Also the ability to adapt. Many of the animals that wind up near our homes and scavenge around in our garbage cans, and use our sewer lines for their personal highways are actually the ones who are going to make it. Animals with a set character, and highly specialized diet are the ones who are not going to make it. For example, rats are excellent examples of able-bodied animals. They can feed on anything they can find and can quickly change their lifestyle and habits to suit their environment. There are over 1,000 different species of the Muridae family (rats and mice), living testament to their superb survival skills. On the other hand, the felines (cats and panthers) which have one of the most specialized diets among mammals, are not likely to make it. Proof of that is being seen all over in today's world, where several feline species are becoming very scarce, or extinct in the wild. It is believed some, like cheetahs, are so low in numbers because the sperm count in the males is incredibly low. Cheetahs may be totally extinct within the next 50 years.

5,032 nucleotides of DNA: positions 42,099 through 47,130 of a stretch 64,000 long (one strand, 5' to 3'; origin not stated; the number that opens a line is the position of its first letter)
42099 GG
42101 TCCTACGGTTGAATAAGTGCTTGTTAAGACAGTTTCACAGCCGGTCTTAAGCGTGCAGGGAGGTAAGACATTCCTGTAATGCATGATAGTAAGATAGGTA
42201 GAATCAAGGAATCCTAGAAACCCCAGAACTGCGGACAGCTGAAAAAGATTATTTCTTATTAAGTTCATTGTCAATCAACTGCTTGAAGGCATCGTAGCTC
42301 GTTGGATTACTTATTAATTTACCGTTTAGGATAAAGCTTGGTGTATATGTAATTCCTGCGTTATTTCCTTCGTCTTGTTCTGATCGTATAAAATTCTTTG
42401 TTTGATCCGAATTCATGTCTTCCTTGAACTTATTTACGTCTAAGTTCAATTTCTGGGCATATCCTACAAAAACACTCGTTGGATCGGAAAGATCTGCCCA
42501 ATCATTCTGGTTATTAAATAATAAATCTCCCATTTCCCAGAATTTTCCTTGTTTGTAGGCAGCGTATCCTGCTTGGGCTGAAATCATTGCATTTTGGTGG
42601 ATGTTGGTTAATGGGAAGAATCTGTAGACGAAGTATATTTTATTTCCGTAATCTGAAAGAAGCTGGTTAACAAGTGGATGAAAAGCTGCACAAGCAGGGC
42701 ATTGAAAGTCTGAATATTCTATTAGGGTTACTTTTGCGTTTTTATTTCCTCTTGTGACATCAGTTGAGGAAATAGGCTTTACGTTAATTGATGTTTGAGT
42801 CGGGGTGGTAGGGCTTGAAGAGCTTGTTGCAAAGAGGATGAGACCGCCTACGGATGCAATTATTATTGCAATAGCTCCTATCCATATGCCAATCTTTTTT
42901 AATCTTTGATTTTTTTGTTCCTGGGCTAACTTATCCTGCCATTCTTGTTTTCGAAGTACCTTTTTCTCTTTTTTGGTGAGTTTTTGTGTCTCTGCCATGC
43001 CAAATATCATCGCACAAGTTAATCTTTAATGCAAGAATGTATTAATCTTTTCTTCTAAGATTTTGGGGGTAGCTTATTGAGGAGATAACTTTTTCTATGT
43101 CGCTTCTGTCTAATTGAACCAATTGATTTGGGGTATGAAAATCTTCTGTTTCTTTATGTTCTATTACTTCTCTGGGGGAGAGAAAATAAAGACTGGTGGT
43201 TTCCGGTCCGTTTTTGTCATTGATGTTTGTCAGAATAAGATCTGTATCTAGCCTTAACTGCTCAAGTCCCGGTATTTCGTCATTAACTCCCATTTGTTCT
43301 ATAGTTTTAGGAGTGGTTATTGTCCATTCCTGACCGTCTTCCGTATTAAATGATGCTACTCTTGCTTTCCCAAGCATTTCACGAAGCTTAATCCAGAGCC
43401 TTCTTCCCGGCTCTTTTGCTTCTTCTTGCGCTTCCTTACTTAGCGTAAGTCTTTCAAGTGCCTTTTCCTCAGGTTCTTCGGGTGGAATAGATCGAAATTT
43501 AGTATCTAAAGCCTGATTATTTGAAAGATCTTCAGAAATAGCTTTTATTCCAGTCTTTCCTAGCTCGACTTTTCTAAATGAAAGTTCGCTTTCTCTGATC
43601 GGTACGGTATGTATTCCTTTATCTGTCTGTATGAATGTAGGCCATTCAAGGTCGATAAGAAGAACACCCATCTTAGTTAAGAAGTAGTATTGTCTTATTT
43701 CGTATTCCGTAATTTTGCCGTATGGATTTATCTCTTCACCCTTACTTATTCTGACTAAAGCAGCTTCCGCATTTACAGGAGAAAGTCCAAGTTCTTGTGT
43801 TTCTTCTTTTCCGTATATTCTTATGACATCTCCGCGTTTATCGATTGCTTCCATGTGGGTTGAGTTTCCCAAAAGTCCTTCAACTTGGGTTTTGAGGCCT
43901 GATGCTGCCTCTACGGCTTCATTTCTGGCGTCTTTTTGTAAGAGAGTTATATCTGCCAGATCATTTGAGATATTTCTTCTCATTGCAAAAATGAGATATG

Rats will not always be the small, sewar-inhabiting mammals they are today, as history has been an indication, rats will surely change in shape and lifestyle. In this site you will see that some may be as big as modern tigers, some bigger. It all depends on environment and ecological needs.